Cappadocia is a region of exceptional natural wonders, in particular characterized by fairy chimneys and a unique historical and cultural heritage.
Cappadocia lies in Central Anatolia, largely in Nevsehir Province of Turkey. The relief consists of a high plateau over 1000 m in altitude that is pierced by volcanic peaks. Sedimentary rocks formed in lakes and streams and ignimbrite deposits that erupted from ancient volcanoes approximately 9 to 3 million years ago underlie the Cappadocia region. The rocks of Cappadocia near Goreme eroded into hundreds of spectacular pillars and chimney-like forms.
Cappadocia was known as Hatti in the late Bronze Age, and was the homeland of the Hittite power centred at Hattusa. After the fall of the Hittite Empire, Cappadocia was ruled by a sort of feudal aristocracy, dwelling in strong castles and keeping the peasants in a servile condition. It was included in the third Persian satrapy, but continued to be governed by rulers of its own. After bringing the Persian Empire to an end, Alexander the Great tried to rule the area through one of his military commanders. Around 60 BC, Cappadocia became a Roman province.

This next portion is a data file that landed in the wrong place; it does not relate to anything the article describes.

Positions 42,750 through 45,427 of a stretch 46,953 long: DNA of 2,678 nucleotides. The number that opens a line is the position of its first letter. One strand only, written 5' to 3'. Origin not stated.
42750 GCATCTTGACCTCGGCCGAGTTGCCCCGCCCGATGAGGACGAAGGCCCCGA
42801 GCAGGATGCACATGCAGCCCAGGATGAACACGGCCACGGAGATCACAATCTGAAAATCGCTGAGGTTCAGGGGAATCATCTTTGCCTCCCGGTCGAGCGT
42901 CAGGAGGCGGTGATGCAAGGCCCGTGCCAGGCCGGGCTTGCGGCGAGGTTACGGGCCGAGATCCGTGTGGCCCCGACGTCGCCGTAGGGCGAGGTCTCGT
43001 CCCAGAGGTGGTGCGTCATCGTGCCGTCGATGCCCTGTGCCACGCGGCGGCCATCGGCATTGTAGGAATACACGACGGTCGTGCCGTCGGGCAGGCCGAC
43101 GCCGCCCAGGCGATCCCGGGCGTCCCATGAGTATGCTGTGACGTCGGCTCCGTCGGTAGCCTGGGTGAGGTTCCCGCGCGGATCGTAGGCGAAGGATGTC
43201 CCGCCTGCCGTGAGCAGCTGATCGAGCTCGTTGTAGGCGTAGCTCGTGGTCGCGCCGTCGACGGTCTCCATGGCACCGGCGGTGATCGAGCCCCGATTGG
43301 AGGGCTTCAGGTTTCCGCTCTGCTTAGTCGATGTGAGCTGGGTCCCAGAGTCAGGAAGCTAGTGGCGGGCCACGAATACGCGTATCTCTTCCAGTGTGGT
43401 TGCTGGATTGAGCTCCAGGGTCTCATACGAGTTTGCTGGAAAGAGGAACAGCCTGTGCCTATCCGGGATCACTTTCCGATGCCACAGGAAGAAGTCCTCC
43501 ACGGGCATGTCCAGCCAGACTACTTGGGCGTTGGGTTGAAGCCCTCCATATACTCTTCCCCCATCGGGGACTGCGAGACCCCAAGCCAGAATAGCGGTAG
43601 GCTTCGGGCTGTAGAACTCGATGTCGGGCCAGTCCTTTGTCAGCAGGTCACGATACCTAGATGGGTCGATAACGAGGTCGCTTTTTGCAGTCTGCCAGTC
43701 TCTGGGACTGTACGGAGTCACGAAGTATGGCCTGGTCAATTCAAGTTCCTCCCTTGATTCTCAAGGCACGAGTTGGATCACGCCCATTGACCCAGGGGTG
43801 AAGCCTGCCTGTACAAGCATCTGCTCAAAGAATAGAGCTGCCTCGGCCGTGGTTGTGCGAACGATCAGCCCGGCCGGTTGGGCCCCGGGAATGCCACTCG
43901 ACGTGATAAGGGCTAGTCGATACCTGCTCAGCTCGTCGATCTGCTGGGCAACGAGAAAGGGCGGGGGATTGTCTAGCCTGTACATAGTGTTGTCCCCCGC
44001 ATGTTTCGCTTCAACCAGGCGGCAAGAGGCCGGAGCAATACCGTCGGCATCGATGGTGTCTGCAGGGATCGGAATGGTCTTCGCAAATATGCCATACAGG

Cappadocia contains several underground cities, largely used by early Christians as hiding places before Christianity became an accepted religion. People of the villages at the heart of the region also carved out houses, churches and monasteries from the soft rocks of volcanic deposits. The region became a monastic centre in 300–1200 AD. The Goreme Open Air Museum, which is along the path of Salomon Cappadocia Ultra Trail, is the most visited site of the monastic communities in Cappadocia and is one of the most famous sites in central Turkey. The complex contains more than 30 carved-from-rock churches and chapels, some having superb frescoes inside, dating from the 9th century to the 11th century.